We particularly received strong feedback from retailers that consumers do not like and do not understand demand-based price structures. Many retailers told us they would aim to never offer such structures to consumers. 

Retailers are adopting different approaches to deal with changing network tariffs 

In response to the changing network tariff landscape, we heard that retailers were using different approaches:   

  • Some retailers said that the structure of their retail offer aligned with the structure of the network tariff.  
  • However, others said they intend to preserve flat prices, regardless of the network tariff. 

Overall, there was a unanimous sentiment that as underlying network tariffs become more complex, retailers will have less ability to keep consumers on simple price structures. Many said they expect they will have to shift consumers to cost-reflective price structures in the future and were worried about the impact of this on vulnerable consumers. 

What is the role of the retailer in the future? And what does this mean for the network? 

Some viewed the role of the future retailer as being unchanged from what it is now. These respondents thought pricing reform should happen only at the network level, and retailers should pass on these cost-reflective signals. Because the network’s signals are being passed on to the consumer, network tariff reform needed to be done with this flow-through in mind and tariff structures should not be too complex. 

Others said that they viewed the retail market as changing because of advances in automation technology. New products, enabled through complex network tariff structures, use controlled load to respond to dynamic price signals to provide customer savings. This line of thinking meant that complex network tariff structures were encouraged as they allow the retailer to provide a greater value proposition, while keeping the consumer on a simple pricing structure. 

Technology will increase the energy divide 

There was also a concern that technology-driven solutions could increase the energy divide. Those with their own home and high incomes would likely be able to access automation and/or consumer energy resources and could therefore benefit from the transition. However, those without access would be faced with either highly-complex retail price structures that they do not understand, or overly-high flat retail rates that leave them paying more than they should. None of the interviewees had any suggestions as to how to deal with this issue but mentioned the government will likely have a role in protecting vulnerable consumers during the transition.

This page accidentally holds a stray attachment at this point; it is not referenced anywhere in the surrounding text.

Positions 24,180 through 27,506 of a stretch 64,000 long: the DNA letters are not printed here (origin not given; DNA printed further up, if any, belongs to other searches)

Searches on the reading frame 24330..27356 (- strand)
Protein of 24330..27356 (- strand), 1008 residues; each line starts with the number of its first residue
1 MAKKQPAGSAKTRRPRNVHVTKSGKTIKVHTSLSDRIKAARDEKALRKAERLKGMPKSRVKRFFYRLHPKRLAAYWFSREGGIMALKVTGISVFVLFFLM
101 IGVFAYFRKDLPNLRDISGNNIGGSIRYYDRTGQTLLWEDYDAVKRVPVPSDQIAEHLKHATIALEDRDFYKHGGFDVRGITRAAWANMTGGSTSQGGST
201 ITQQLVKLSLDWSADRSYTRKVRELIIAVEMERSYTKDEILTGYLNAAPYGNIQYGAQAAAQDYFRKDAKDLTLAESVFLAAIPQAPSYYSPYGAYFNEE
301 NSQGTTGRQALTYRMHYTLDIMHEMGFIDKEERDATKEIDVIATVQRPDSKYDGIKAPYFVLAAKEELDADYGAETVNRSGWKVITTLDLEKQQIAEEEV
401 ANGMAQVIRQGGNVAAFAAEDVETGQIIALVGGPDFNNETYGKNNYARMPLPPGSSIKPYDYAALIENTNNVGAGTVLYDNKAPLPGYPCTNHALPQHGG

What these insights tell us 

This feedback tells us that if we want consumer-focussed retail pricing reform, we must agree on what retail pricing outcomes we want, and then work across the sector to identify measures that can deliver those outcomes. 

Our interviews told us that change is coming, and technological advances can lead to further progress. However, not all consumers will be able to participate in this technology-driven transformation. 

A consumer-focussed solution to retail pricing reform will be required to ensure all consumers are willing participants in the transition and to protect the many who are unable to easily participate. Such a solution would recognise that load flexibility does not have to mean all of the people, all of the time, for all of their load. Instead, the solution can be understood as for some people, some of the time, for some of their load. 

We must also recognise that such reform will inevitably cause costs to consumers, notably increased complexity for a market that is already difficult for many consumers to navigate. This makes consistency and stability approaches important, allowing consumers time to learn about the changes and share knowledge across jurisdictions and networks.  

Consumers who wish to remain on simple retail pricing structures should be able to. If consumers overwhelmingly do not like and understand demand price structures, they should not be assigned them. This may require changes in approaches by networks and retailers to ensure that this does not happen.  

Where network tariffs have been designed with the consumer in mind, retailers should incorporate these into their prices. This will be particularly important as Consumer Energy Resources (CER) penetration (particularly EV load) rises and the need for demand-side participation increases. 

Networks will also have a role in allowing retailers to provide to consumers products that reward them for their flexibility. Hopefully, due to innovations in tariff and pricing reform, the benefits to a consumer from being on a more cost-reflective rate will be so high that they seek out these offers anyway. But to ensure social licence and trust, this must be a decision made by the consumer, rather than one the industry forces onto them.  

In conclusion, agency, trust, cooperation and the understanding that not all consumers will be able to participate in the transition will be key to enable successful retail pricing reform. We are encouraged to see that this is happening and look forward to seeing consumer-focussed retail pricing reform develop over the coming years.